Whatever magic Marvel works — selection of directors, casting, quality control, what have you — comes through in spades here with director Jon Watts' energetic film, starring the sensational Tom Holland as a young Peter Parker.
Crucially, we don't get a retelling of the origin story and, in fact, Pete's Uncle Ben isn't mentioned directly; this allows us to get past the same storyline that has been done to death already and find new avenues of adventure. But Ben's words of wisdom — "with great power comes great responsibility" — loom large (but unspoken) over the proceedings, as Peter figures out how, largely on his own, to become a responsible superhero.
But, thanks to the Marvel-Sony deal, he's not entirely alone. Robert Downey Jr. co-stars as Tony Stark and Iron Man, with Jon Favreau as Happy Hogan, tasked to be Peter's contact at Stark International. Both Tony and Happy are too busy to pay much attention to Peter, though, and the ambitious, impulsive teen decides he must take on the bad guys on his own.
And what a bad guy! Michael Keaton is superbly chilling as Adrian Toomes, the high-flying Vulture, who scavenges the remains of alien attack sites to find futuristic technology for creating and selling weapons to crooks. Adrian, like all the best villains, is a bit sympathetic while also being a holy terror, and Keaton absolutely nails it.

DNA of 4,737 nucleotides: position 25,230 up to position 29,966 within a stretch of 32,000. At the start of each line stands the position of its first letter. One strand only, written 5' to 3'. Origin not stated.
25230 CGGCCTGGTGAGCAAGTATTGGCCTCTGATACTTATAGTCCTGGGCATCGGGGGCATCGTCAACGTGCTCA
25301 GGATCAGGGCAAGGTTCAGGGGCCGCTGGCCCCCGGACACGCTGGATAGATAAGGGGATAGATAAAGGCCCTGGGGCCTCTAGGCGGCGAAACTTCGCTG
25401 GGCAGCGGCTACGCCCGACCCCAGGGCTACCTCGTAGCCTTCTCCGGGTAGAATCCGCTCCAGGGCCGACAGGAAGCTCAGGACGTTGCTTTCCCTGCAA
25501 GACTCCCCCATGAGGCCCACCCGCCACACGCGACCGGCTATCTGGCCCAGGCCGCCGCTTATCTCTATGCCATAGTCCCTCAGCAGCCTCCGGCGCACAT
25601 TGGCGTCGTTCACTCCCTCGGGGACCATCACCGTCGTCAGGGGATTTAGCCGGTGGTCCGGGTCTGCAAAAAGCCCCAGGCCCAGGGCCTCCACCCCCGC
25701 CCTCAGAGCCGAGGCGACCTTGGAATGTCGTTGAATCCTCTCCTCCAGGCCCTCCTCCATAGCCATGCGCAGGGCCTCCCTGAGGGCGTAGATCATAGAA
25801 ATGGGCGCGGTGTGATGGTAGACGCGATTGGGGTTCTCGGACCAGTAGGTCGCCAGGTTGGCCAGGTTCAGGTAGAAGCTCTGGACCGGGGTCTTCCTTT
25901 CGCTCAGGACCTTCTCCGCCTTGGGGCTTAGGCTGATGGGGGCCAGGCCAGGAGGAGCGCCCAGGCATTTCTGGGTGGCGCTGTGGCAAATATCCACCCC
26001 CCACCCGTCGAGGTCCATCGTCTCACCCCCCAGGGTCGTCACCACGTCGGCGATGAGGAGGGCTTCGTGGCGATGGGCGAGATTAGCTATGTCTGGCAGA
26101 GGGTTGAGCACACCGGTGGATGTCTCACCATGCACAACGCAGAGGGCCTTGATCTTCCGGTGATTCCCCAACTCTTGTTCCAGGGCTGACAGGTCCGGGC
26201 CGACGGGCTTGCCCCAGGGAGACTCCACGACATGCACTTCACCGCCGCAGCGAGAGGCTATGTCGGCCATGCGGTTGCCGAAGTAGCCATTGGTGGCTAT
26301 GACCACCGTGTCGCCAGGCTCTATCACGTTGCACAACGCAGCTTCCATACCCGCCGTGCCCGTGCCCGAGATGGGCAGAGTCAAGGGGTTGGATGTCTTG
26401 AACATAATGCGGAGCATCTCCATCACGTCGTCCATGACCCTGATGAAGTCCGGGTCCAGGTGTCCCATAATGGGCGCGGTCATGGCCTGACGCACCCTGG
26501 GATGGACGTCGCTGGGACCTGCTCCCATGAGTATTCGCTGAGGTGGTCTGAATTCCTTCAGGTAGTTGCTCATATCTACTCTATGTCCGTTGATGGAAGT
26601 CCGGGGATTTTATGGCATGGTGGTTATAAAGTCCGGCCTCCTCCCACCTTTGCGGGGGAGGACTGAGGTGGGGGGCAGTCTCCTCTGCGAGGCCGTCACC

Homecoming is as much a coming-of-age tale as it is a blockbuster action film, with Watts especially interested in Peter's civilian life and his time at Midtown School of Science and Technology. Peter's best friend, Ned (Jacob Batalon), and love interest, Liz (Laura Harrier), play crucial roles in the action, and Peter's interactions with all of the teens — also including the enigmatic Michelle (Zendaya) and bully Flash (Tony Revolori) — are highlights of the film. Also out there: Peter's (much hotter than usual) Aunt May, played by Marisa Tomei.
The light tone and teen focus don't stop the film from getting serious and tense when needed, particularly after one late-film twist. And though it drags for maybe a bit, Watts has a great handle on the material. Though most franchise films are bombing this summer, Spider-Man most definitely soars. (PG-13 for sci-fi action violence, some language and brief suggestive comments; click here for showtimes at United Artists Amarillo Star 14, 8275 W. Amarillo Blvd., and Hollywood 16)
Baby Driver (AS-14, H-16); Baywatch (Premiere Cinemas Westgate Mall 6, 7701 W. Interstate 40); The Boss Baby (WM-6); Captain Underpants: The Epic First Movie (TDI, WM-6); Cars 3 (AS-14, H-16); Despicable Me 3 (AS-14, H-16); Diary of a Wimpy Kid: The Long Haul (WM-6); Everything, Everything (WM-6) The Fate of the Furious (WM-6); 47 Meters Down (H-16); The House (AS-14, H-16); Smurfs: The Lost Village (WM-6); Spider-Man: Homecoming (AS-14, H-16); Transformers: The Last Knight (AS-14, H-16); and Wonder Woman (AS-14, H-16). (Click on titles for my reviews and on theaters for showtimes.)